WaPo: Both Sides’ Accounts Incomplete and Flawed

Update (1539): From A1 of tomorrow’s WaPo: Swift Boat Accounts Incomplete And Flawed

An investigation by The Washington Post into what happened that day suggests that neither side has been entirely forthcoming, and that each has withheld information from the public record.

Two best-selling books have formed the basis for public discussion of the events of March 13, 1969, as a result of which Kerry won a Bronze Star and his third Purple Heart. The fullest account of Kerry’s experience in Vietnam is “Tour of Duty” by prominent presidential historian Douglas Brinkley. It was written with Kerry’s cooperation and with exclusive access to his diaries and other writings about the Vietnam War. “Unfit for Command,” by John E. O’Neill, who succeeded Kerry as commander of his Swift boat, and Jerome R. Corsi, lays out a detailed attack on Kerry’s record.

The Post’s research shows that both accounts contain significant flaws and factual errors. This reconstruction of the climactic day in Kerry’s military career is based on more than two dozen interviews with former crewmates and officers who served with him, as well as research in the Naval Historical Center here, where the Swift boat records are preserved. Kerry himself was the only surviving skipper on the river then who declined a request for an interview.

On the core issue of whether Kerry was wounded under enemy fire that day, thereby qualifying for a third Purple Heart, the Navy records clearly favor Kerry. Several documents, including the after-action report and the Bronze Star citation for a Swift Boat skipper who has accused Kerry of lying, refer to “all units” coming under “automatic and small-weapons fire.” The eyewitness accounts, on the other hand, are conflicting. Kerry’s former crew members support his version, as does Rassmann, the Special Forces officer rescued from the river. But many of the other skippers and enlisted men who were on the river that day dispute Kerry’s account and have signed up with Swift Boat Veterans for Truth, a public advocacy group that has aired television advertisements accusing Kerry of lying about his wartime service.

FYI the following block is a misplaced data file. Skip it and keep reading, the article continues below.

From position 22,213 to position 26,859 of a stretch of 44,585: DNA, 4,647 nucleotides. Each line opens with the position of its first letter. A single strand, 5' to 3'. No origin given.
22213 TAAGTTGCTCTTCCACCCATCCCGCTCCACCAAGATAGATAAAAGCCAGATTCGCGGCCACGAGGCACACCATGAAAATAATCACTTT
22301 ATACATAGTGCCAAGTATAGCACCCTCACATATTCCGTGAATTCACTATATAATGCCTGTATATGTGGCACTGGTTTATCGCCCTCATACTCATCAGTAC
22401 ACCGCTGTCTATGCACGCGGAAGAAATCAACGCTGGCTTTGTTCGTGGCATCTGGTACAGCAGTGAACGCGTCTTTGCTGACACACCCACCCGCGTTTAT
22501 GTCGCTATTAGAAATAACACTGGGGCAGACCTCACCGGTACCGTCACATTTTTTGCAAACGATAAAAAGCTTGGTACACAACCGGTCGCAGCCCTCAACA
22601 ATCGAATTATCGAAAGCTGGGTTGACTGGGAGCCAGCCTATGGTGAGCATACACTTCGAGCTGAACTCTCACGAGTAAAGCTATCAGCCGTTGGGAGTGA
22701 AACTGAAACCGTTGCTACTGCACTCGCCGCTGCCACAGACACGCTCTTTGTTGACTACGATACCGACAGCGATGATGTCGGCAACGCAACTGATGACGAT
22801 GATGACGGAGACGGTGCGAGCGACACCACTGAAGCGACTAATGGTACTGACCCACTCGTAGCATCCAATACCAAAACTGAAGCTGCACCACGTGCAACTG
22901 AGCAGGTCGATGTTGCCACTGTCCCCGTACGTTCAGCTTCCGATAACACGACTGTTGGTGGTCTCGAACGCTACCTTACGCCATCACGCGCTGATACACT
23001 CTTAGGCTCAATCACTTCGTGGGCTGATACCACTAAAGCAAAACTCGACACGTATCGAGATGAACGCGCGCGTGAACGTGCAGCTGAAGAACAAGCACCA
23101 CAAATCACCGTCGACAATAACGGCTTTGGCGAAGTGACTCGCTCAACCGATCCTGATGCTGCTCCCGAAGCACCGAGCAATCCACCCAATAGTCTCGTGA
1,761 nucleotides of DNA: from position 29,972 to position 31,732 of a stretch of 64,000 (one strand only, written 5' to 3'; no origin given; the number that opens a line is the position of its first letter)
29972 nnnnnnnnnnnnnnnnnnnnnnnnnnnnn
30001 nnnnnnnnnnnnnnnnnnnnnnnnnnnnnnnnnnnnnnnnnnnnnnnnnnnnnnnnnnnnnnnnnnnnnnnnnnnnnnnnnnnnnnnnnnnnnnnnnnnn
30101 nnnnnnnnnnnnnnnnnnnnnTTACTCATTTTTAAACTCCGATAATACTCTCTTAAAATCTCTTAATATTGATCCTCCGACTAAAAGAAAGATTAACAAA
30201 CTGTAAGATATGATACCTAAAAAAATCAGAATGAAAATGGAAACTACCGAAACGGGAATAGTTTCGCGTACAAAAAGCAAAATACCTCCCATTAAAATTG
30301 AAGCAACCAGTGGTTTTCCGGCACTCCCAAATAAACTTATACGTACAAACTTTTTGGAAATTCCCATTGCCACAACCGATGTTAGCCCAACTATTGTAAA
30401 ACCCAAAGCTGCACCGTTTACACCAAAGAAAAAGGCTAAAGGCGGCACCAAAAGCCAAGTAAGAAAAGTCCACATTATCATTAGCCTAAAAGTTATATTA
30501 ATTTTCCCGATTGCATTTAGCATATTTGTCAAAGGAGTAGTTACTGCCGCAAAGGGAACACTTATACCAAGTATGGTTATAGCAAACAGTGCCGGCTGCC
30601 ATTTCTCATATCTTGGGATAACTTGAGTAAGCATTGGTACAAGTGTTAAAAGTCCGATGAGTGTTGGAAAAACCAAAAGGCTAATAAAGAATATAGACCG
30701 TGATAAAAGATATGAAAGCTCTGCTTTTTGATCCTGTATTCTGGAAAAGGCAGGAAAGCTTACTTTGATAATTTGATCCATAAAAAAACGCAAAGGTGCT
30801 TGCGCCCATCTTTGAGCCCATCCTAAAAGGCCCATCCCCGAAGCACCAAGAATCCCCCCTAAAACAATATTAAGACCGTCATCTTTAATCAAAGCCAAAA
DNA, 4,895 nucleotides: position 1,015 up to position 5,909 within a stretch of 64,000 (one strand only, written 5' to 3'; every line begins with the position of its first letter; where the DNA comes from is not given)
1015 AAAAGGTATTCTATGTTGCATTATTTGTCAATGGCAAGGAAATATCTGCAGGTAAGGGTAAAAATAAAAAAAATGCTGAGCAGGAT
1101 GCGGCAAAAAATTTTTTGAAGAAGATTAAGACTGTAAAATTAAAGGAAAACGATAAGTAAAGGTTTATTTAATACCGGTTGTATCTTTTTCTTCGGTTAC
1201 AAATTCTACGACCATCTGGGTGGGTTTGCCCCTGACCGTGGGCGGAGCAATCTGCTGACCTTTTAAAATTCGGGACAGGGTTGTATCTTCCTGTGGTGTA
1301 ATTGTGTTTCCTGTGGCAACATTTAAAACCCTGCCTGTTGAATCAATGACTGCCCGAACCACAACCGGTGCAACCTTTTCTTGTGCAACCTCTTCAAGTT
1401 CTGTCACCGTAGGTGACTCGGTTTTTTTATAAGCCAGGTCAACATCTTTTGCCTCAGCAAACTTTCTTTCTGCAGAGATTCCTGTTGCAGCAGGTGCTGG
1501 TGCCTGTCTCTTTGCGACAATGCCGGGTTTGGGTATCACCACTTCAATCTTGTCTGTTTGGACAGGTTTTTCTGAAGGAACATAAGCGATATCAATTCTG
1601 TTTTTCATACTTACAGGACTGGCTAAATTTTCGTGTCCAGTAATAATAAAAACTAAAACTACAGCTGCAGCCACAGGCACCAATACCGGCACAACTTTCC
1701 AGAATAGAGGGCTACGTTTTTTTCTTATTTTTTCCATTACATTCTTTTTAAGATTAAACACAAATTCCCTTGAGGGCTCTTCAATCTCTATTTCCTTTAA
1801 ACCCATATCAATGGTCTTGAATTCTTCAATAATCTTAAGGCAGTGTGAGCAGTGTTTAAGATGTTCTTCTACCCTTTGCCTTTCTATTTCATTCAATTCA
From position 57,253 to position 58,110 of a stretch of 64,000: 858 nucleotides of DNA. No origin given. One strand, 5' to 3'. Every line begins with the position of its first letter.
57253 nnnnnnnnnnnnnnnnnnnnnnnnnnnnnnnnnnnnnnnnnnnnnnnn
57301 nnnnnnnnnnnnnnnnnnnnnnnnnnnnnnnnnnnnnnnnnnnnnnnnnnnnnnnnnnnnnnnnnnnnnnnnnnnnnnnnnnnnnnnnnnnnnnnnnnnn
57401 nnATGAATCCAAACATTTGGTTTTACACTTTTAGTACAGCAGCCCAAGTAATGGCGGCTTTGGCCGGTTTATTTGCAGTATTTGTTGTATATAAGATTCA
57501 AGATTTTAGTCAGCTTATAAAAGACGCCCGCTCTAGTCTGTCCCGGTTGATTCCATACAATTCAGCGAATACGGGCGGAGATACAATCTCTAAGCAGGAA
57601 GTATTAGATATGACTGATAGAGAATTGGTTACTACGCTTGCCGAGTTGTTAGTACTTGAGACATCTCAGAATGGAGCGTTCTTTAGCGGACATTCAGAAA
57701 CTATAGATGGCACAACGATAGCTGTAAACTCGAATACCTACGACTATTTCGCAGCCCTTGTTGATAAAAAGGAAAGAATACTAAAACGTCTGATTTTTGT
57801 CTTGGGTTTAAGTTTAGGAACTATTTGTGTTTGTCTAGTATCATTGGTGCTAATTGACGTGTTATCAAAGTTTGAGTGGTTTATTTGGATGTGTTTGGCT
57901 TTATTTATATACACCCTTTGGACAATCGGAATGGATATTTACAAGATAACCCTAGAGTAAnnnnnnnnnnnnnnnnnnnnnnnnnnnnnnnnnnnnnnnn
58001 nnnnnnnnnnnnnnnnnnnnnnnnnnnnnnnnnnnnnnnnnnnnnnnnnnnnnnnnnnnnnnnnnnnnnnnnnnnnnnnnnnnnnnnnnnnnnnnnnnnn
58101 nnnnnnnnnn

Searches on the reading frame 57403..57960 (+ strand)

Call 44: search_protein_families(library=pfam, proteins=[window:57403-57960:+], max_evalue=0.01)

From an outsider’s perspective, the flotilla of five 50-foot Swift boats that followed the Bay Hap River that humid March day has spawned two competing webs of loyalty. One group is fiercely loyal to Kerry and frequently appears with him at campaign events. The other group dislikes him intensely and is doing everything it can to block his election. Many Swift boat veterans opposed to Kerry acknowledge that their disgust with him was fueled by his involvement in the antiwar movement. When they returned from Vietnam, they say, they were dogged by accusations of atrocities. While Kerry went on to make a prominent political career, they got jobs as teachers, accountants, surveyors and oil field workers. When he ran for president, partly on the strength of his war record, their resentment exploded.

The report does a good job of laying out several competing claims and why they aren’t easily verified. With respect to the Bronze Star argument that has played out the last couple days,